THE Afs Itarlng it unkindly, 
that a certain Jtfter 
was honoured atkl dot bed in fair 
Garments, becaufc He made great 
Sounds of Belly, wf/ to 
the Magijlrates, dcliring that they 
would not honour Him lefs, 
than the Jefter ; Jtnd when 
the Maijlral?s admiring 

ajked, why He thought Himfelf 
fo worthy of Honour, He faid, 
Becaufe I fend out greater Noi- 
ksoj Belly, than ^ J^r, and 
thofe without Stink. 



MOR. 

This Fable reproves 
Who lay out their 
R/a in the lightejl Things. 



Thofe, 



FABLE 



SfcLECT FABLES OF ^ESOP. 



FABLE CXXIX. 



jftt Amhe tdcejjente fuutn 
Fontem Conviciis. 

QUidam Amnis lacef- 
fcbat fitum Fo tern 
Conviciis, ut ir.ertcm, quod 
Jtaret immobilis, nee haberet 
alias Pifces, autem com- 
mendabat Se plurimum, 
quod crearet optimos Pifces, 
9" ferperet per Valles 
blando Murmure. 

Fans indignatus in Amnem, 
velut ingratum, reprejjlt 
Undas. Tune Amnis, /r/- 
t>atus Si Pifcilus & 
dulci Sono, evanuit. 

MdR. 

Haec Fabula notat Eos, 

Q_ui arrogant bona, 

>u<s agiint, Silt, 

(5* non attribuunt Deo, 

a *uo t ceu a largo 

Fonte, noftra Bona pro- 
cedunt. 



Of the River provoking his 
Spring with Reproaches. 

A Certain River pro* 
voked Aw Spring 
wlthReproacheS) &*Jl u gS l fi>i becaufe 
j^/e JlooJ immoveable, nor had 
y Fifh, but com- 

mended Hlmfelf very much, 
lecanfe he bred /ta ^^/? Fifhcs, 
an^/ 'cfept thro* the Vallies 
w//A a pleafant Murmur. 
The Spring angry at the River, 
<?.? ungrateful, kept back 
the Waters. Then the River, de- 
prived both of the Fi/hes and 
the fweet Sound, vani/hed away. 

MOR. 

This /W^ marketh Thofc, 
Who ar*ogate the good Things, 
W^iVA They do, to Themfelves, 
and do not attribute Them toGod t 
from Whom, as /row a large 
Fountain, cur ^doi Things -^iriS- 
cced. 



FABLE CXXX. 



tnaligno ^ 
Dtmtine. 



Of the wicked JJ/an and 



QUidam malignus Vir, 
<rw perpetravifTet 



A Certain wicked Man, 

_ <zy^f He had committed 

p/urima Scelcra, to" fzpius many Wicked nefles, and often 

taptus, & eonclufus Carcere, ^'j laken t and /&w/ in Prifon, 

was detained very 

N 



clofel 



92 SELECT FABLES OF ^ESOP. 



pervigili Ctiftodia, imflo- 
rabat Auxilium Damor.is, 
Qui fftpewanero a fruit ////', 
& liberavit Eum e multis 
Periculis. Tandem Dtmon 
apparuit Ei iterum depre- 
kenfot & imploranti folitum 
Auxilium, habens magnam 
Fafcem Calcecrum pertufo- 
rum fuper Humcros, dicens, 
Amice, tion poffum effe 
Auxilio Tibi amplius ; 
etenira peragravi tot 
Loca pro liberando Te, 
ut contriverim omnes ho 
Ca/ceos, & <?/wf nulla P^- 
cunia fupcrcft Mihi, Qu^a 
valeam compararc olios ; 
qua re per ills* 

MOR, 

Hxc Fabula admonet, 
ne cxiftime-mus noflra 
Peccata fore fcropcr impu- 
nlta. 



with a watchful Guard, im-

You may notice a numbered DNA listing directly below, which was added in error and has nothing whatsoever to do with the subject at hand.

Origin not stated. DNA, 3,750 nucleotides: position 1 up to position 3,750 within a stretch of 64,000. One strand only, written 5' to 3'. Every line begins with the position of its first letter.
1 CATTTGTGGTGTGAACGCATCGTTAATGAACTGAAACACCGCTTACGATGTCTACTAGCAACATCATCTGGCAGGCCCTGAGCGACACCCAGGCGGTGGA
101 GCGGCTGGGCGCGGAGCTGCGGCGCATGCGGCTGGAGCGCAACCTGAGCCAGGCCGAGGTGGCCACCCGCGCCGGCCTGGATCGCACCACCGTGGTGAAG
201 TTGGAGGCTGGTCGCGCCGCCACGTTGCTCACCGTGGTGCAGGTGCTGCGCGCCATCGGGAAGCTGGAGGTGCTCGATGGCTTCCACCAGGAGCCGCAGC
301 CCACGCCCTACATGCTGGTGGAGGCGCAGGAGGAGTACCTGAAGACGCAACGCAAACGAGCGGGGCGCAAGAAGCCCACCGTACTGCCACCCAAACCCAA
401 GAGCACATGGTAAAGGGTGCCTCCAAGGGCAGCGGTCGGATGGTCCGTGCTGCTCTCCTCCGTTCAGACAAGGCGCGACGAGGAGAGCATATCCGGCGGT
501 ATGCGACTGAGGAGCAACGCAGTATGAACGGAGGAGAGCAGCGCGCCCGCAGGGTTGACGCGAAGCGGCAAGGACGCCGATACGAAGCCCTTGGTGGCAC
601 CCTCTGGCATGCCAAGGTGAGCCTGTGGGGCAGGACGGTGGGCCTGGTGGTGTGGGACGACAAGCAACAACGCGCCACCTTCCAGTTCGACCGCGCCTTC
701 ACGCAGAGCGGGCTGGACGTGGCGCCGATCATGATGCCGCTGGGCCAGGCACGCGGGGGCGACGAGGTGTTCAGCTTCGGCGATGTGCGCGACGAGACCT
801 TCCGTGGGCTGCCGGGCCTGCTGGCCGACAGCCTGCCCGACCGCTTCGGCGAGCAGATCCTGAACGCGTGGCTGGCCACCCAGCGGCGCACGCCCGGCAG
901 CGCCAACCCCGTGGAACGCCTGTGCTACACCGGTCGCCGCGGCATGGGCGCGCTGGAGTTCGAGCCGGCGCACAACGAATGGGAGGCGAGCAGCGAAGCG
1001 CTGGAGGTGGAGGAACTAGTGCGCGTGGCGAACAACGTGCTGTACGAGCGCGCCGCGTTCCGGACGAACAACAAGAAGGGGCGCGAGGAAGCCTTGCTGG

plored the Help of the Devil, 
Who oftentimes was la'nh Him t 
and freed Him out of many 
Dangers. At length the Devil 
appeared to Him again ta- 
ken , and imp/or ing the ufual 
Help, having a great 

Bundle of Shoes worn 
out vfon his Shoulders, faying* 
Friend, / am not able to be 
a Help to Thee longer ; 
for I have travelled thro* fo many 
Places for freeing Thee, 
that I have worn out all thefe 
Shoes, and moreover no Mo- 
ney remains to Me, with Which 
/ may be able to get others / 
wherefore thou fault ptri/&. 

MOR. 

This Fable advifes, 

that <we faould not think our 
Sins will be always unpunifo- 
ed. 



FABLE CXXXI. 



De Avibus volentilus 
cligere plures Reges. 

AVes cor.fultabant de 
eligendis pluribus 

Regibus, cum Aquila fola 
nan ~ pojfet regere tantos 
Greges Volucmm^ & fe- 
ci/ent fatls Voto, nifi 
deftitiffent a Conjilio 

Mouitu Cornicis, Q[uae, 
(um Caufa interrogabatur, 
cur 



the Birds i^ "Mining 
to choofe mor* Kings. 

E Birds cenfulted about 
X choefing more 

^Tm^j, feeing that /^ Eagle alone 
cyflj o/ fli/^ to rule fo great 
Flocks of Birds, and T^j a/ 
done enough to their Wifo, unlefs 
They had defijled from the Counfel 
by the Advice of the Crow, Who, 

the Caufc was afted, 
why 



SELECT FABLES OF 1ESOP. 93 

cur non duceret plures wlty She did not think mere 

Regej e'igendos, inquit, Kings tvere to be chofen, faid, 

quia mult't Sacci impler.tur becaufe many Bags are Jilttd 

difficilius, quam unus. more difficultly, than one. 

MOR. MOR. 

Hxc Fabula docet e/e This Fable teaches it to be 

longe melius gubernari ab by far better to be governed by 

Uno, quam a taultu Prin- One, than by many Prin- 

cipibas. ces. 



FABLE CXXXII. 



De Mulicre, 
Se velle 
fuo ^itVo. 



<j>ua dicebat, 
mori fro 



Q Used am Matrona, ad- 
m o d u m pudlca & 
amar.tljjtma Viri, ferebat 
aegre, Maritum detine- 
ri ad-verfa Valetudinc : la- 
mcntabatur, ingemifcebat, 
5*, ut te/laretur fuutn 
jfmoran in Virnm^ rogabat 
Mortem, ut, ^ efltt tr^- 
/wra Maritum 5/^/, 

potius vellet occidere Se, 
quam Ilium. Inter &fff 
Verba, wrV Mortem veni- 
entem horribili Afpcclu> 
Timore Cujus preter- 
rita, & jam pcenitens fui 
J-'otl, inquit, Ego non fum, 
Quern petis ; jacet in 
L,e8o, QjJ_em venlfti 

occiiura. 



the Woman, Who faid, 
that She waj willing to die for 
her Hujband. 



Mat 



A Certain Matron, ve- 
ry chajle and 
mojl loving of her Hufband, lore it 
ill, that the Hujband was kept 
down by bad Health : She la- 
mented, She grieved, 
and, that She might tejlify Her 
Love to her Hit/band, She a/Iced 
Death, that, if He was 
f natch her Hufband /row 
He rather would kill 
than ,#/tfz. Among 
Words, She beholds Death com- 
ing with a horrible slfpefl, 
with the Fear c/" Whom being af- 
frighted, andnow repenting of Her 
Vow, She faid, / am not He,